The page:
Travel

How to minimise your bank fees when travelling overseas

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bank-fees

Long gone are the days of going overseas with a bunch of traveller’s cheques stuffed in your money belt. With the rise of internet banking and ATMs, it’s easy to access your money from anywhere in the world, but it can get expensive. Really expensive. I’ve returned from holidays with hundreds of dollars in international transaction fees. With a bit of forward thinking and organisation, you can keep the costs down.

So, what kind of fees are we talking about?

Simply taking out cash overseas will often result in a fee from the foreign ATM fee (charged by your Australian bank, around AUD$5-$10 per ATM withdrawal), the local ATM operator fee AND a currency conversion fee. If you take out money from the ATM a few times a week, these additional charges add up quickly.

Traveller’s cheques – yay or nay?

Personally I haven’t used them in over 10 years. I can think of a million things I’d rather be doing on my holiday then queuing up in line at the bank to cash my cheques, plus you still have to pay fees on them for the inconvenience. Many stores and hotels in Europe now refuse to accept them as well. Stick to a combination of cash, a travel card and/or a credit card.

Notify your bank you are travelling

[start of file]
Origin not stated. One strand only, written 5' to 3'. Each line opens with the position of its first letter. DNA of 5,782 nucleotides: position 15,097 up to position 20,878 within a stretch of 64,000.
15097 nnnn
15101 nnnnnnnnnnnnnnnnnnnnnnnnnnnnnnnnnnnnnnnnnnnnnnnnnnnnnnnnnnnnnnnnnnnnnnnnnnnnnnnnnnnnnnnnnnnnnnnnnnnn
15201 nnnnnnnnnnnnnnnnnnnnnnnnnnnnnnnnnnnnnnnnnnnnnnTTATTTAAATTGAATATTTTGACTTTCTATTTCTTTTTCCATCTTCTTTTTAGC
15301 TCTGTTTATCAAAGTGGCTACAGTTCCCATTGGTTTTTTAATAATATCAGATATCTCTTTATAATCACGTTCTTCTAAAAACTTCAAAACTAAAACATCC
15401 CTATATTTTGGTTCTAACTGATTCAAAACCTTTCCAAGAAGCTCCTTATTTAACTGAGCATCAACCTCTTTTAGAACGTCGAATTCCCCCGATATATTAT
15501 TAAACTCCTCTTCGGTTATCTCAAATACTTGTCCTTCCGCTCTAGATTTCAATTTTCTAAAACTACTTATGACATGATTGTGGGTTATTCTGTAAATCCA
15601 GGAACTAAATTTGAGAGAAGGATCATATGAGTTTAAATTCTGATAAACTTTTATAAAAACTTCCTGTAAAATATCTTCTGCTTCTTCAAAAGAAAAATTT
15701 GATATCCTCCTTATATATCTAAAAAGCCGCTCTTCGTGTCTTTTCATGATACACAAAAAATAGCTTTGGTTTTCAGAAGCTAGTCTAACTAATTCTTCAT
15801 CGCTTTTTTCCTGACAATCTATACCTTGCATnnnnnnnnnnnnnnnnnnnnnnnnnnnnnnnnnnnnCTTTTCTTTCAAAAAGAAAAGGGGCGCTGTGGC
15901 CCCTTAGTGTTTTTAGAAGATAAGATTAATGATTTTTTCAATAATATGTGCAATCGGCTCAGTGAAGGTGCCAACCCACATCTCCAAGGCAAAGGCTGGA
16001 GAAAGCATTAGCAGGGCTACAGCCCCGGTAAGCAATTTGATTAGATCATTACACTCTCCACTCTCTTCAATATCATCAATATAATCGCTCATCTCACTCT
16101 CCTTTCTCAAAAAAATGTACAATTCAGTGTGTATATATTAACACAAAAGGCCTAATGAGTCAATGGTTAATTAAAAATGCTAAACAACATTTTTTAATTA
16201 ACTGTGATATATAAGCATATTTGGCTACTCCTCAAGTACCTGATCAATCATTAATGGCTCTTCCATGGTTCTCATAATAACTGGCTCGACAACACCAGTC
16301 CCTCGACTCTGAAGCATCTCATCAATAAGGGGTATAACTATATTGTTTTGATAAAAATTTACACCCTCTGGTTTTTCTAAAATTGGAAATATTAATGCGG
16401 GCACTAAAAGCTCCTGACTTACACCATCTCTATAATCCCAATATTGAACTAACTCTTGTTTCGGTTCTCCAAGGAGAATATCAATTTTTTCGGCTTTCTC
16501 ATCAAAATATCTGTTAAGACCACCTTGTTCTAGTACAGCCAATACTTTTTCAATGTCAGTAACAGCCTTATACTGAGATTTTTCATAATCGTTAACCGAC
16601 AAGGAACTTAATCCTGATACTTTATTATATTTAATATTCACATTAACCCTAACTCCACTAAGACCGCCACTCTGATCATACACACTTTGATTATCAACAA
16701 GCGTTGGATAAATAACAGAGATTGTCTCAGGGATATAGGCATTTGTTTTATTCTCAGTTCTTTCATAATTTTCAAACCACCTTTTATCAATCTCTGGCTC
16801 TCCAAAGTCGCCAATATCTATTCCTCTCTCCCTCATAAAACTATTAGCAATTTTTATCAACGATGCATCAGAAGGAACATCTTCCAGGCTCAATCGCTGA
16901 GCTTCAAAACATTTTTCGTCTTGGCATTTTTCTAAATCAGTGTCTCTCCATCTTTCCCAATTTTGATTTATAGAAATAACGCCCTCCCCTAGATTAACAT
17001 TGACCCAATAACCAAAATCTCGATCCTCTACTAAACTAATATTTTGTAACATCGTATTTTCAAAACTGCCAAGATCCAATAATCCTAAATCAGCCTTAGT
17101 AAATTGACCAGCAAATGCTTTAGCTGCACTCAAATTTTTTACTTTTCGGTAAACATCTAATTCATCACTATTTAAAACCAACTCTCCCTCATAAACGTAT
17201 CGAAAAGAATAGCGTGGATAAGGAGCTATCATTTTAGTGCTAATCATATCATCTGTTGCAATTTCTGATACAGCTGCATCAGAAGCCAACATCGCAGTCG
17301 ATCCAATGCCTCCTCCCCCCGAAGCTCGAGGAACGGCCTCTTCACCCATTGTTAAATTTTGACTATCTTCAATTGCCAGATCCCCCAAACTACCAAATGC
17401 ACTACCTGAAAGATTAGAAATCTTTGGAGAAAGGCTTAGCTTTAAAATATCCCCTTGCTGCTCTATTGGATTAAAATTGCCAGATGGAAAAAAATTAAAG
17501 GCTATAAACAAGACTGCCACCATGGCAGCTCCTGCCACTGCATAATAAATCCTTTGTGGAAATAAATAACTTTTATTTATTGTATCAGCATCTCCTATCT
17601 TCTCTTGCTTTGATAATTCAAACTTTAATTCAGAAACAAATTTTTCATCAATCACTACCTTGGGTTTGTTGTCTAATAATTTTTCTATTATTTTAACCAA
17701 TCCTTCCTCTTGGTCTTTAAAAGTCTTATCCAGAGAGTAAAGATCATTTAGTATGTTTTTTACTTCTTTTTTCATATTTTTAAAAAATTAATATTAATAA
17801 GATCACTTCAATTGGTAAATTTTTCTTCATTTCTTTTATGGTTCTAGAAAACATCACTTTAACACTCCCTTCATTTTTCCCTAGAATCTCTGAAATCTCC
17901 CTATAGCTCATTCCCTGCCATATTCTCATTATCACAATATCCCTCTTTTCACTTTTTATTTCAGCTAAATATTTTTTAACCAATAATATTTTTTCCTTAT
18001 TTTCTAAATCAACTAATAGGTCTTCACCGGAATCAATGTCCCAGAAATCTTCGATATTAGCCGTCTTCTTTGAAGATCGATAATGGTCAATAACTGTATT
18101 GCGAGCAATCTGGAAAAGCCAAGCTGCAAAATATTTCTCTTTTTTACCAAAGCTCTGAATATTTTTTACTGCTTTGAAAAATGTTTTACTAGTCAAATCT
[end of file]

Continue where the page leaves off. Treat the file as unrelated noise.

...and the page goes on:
To reduce the risk of having a temporary hold placed on your bank account or credit card, always make sure you notify your bank of your plans to travel before you leave. I always remember the time my friend received a phone call whilst we were shopping on the Champs-Élysées in Paris. She had spent so much money on her credit card the bank had called to advise her they believed her credit card was stolen. Nope, just a spot of retail therapy.

Take money out in chunks, but be careful

An easy way to minimise charges when you use an ATM is obviously to withdraw cash less often. When I’m overseas, I generally withdraw money in chunks of the local equivalent of AUD$200-$300. However, carry only the amount that you expect to need for the day and store the rest in your locked suitcase or safe in your hotel.

Consider a prepaid travel card

A prepaid travel card is often a cheaper and safer method of using money overseas, as the card is protected by a PIN and you get a back-up card in case the original card gets lost. While there are some fees associated with travel cards, it’s often significantly cheaper than using your standard high-interest credit card. Do your research using a site like Mozo and find a prepaid travel card that best suits you requirements – pay attention to the currency conversion and reload fees.

Get a travel-friendly credit card

With no currency conversion fees, no international transaction fees on purchases and no annual fee, the 28 Degrees Travel Card is a favourite amongst travellers. Just make sure you apply for it well in advance of departing for your trip. Check their website for more information.

What do you think of my tips? Do you have any more to share?

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